Digital Access Brokers: Clustering and Comparison (Part I – Locator Services)


  • Associate Professor, Department of Library and Information Science, University of Calcutta, Kolkata – 700073, West Bengal
  • Professor, Department of Library and Information Science, University of Kalyani, Kolkata – 741245, West Bengal



Browser Extension, Digital Access Broker, Open Access, Open Access Button, Scholarly Communication, Unpaywall


Scholarly resources published on different platforms are not often searchable and accessible to potential scholars. Google, like other search engines, does not always retrieve free articles on a consistent basis. As a result, there is a gap between the availability and discoverability of scholarly resources. Digital Access Brokers are ground-breaking developments in this context that assemble, discover, and link to open access copies of paid articles or paywalled papers legally uploaded by authors or author-posted manuscripts, with permission from publishers. Browser extensions have emerged as an alternative retrieval assistant to help scholars locate and provide free full-text access to such content available on different publisher sites, databases, open-access journals, or institutional repositories. Unlike other search engines, these extensions provide additional value-added services (such as recommending related resources, citation information, status, type of open access license, level of access and availability of copies by indicating different colours, integration with citation management tools, article metrics) along with the paper to reduce the information overload of the readers. The objective of this paper is to provide an idea about different browser extensions such as Kopernio, Open Access Button, Unpaywall, and along with their key features that might help them in selecting the best tool for their research work.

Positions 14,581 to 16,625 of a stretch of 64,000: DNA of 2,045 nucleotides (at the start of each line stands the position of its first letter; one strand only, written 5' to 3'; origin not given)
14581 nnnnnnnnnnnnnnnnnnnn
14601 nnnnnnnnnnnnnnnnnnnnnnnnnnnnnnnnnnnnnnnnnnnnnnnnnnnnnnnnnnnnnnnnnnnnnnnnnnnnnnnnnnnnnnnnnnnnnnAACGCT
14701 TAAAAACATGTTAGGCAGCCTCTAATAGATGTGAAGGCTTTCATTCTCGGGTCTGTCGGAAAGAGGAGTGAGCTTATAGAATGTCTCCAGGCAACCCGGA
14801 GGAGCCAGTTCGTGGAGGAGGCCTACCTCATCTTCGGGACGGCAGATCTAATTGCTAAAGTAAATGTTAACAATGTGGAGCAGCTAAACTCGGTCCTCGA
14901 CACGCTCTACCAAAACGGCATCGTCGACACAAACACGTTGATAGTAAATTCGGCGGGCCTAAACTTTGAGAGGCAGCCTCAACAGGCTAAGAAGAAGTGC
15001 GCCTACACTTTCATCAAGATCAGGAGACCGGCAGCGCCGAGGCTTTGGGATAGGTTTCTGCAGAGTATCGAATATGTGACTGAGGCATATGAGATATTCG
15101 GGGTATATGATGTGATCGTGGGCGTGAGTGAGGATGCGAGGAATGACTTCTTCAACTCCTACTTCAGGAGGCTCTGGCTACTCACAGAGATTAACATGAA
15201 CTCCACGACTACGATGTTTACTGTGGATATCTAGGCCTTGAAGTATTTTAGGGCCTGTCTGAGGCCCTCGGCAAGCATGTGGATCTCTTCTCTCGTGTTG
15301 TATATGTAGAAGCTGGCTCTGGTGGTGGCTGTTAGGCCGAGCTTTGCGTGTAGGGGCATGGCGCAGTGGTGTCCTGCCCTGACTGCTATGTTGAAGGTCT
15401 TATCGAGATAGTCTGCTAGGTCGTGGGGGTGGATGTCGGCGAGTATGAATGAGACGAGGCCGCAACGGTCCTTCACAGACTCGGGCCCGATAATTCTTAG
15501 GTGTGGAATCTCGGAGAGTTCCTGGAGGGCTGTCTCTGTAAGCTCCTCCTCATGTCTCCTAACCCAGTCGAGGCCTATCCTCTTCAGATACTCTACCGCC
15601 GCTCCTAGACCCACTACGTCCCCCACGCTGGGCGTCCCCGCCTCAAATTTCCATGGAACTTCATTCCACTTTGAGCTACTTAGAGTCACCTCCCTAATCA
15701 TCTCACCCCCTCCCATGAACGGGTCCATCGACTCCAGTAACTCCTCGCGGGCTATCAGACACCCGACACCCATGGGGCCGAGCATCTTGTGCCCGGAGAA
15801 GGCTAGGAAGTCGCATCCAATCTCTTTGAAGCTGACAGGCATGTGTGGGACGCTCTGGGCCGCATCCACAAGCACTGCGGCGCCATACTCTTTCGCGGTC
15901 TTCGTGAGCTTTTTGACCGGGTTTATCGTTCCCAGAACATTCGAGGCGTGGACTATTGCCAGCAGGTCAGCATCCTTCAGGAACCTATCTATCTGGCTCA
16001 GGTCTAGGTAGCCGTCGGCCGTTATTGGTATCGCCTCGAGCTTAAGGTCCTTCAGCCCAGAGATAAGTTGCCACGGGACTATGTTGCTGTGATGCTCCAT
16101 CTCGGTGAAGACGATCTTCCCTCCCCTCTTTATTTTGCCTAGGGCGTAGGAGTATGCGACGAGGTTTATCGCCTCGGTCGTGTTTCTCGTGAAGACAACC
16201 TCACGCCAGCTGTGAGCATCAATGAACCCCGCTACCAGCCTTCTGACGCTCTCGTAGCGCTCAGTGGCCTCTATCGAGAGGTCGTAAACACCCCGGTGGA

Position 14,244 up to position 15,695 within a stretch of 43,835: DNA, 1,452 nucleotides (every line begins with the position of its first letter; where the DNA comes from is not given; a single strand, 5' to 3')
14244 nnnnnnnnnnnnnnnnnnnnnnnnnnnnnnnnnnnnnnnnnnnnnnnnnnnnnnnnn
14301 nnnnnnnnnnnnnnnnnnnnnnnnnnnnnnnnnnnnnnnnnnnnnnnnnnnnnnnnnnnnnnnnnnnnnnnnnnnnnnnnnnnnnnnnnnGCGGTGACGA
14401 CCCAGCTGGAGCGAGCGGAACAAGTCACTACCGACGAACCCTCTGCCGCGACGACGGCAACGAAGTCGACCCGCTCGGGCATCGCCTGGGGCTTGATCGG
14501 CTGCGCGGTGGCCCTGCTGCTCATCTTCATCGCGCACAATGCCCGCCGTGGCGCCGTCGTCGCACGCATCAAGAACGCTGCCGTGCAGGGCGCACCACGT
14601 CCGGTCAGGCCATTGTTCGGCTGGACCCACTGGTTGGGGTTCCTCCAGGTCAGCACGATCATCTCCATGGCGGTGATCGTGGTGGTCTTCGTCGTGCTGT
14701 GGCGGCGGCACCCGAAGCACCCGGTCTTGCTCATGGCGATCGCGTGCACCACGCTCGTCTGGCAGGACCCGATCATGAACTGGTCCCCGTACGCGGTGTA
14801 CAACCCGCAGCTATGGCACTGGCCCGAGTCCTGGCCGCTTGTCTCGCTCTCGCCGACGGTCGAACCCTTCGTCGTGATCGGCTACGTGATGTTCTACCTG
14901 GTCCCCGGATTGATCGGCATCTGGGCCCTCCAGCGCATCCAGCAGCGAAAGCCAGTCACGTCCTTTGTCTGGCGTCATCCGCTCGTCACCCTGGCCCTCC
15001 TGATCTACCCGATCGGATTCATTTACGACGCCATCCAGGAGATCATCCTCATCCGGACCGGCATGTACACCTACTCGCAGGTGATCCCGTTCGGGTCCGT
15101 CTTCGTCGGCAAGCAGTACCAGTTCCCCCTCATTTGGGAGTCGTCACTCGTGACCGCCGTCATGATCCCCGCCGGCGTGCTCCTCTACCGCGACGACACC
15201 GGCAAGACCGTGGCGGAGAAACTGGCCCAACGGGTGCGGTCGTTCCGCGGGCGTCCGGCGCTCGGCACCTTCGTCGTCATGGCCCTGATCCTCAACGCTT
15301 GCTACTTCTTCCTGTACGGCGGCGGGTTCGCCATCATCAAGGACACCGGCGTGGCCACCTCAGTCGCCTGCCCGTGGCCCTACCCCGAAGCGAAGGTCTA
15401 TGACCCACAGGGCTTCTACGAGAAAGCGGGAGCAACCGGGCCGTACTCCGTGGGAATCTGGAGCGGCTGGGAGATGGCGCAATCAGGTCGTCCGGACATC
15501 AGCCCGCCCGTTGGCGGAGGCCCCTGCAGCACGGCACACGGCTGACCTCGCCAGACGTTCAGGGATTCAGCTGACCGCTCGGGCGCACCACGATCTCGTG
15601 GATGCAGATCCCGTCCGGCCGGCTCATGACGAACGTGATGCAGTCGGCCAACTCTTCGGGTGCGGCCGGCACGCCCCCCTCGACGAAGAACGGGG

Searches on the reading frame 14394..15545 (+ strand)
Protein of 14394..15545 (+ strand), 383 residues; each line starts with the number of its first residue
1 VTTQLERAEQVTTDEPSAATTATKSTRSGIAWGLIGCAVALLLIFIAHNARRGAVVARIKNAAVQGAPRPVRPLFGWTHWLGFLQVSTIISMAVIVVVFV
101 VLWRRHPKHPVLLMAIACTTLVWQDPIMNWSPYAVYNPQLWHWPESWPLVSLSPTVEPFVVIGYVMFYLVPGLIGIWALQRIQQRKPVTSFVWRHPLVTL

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How to Cite

Bijan Kumar Roy, & Parthasarathi Mukhopadhyay. (2022). Digital Access Brokers: Clustering and Comparison (Part I – Locator Services). Journal of Information and Knowledge, 59(5), 273–284.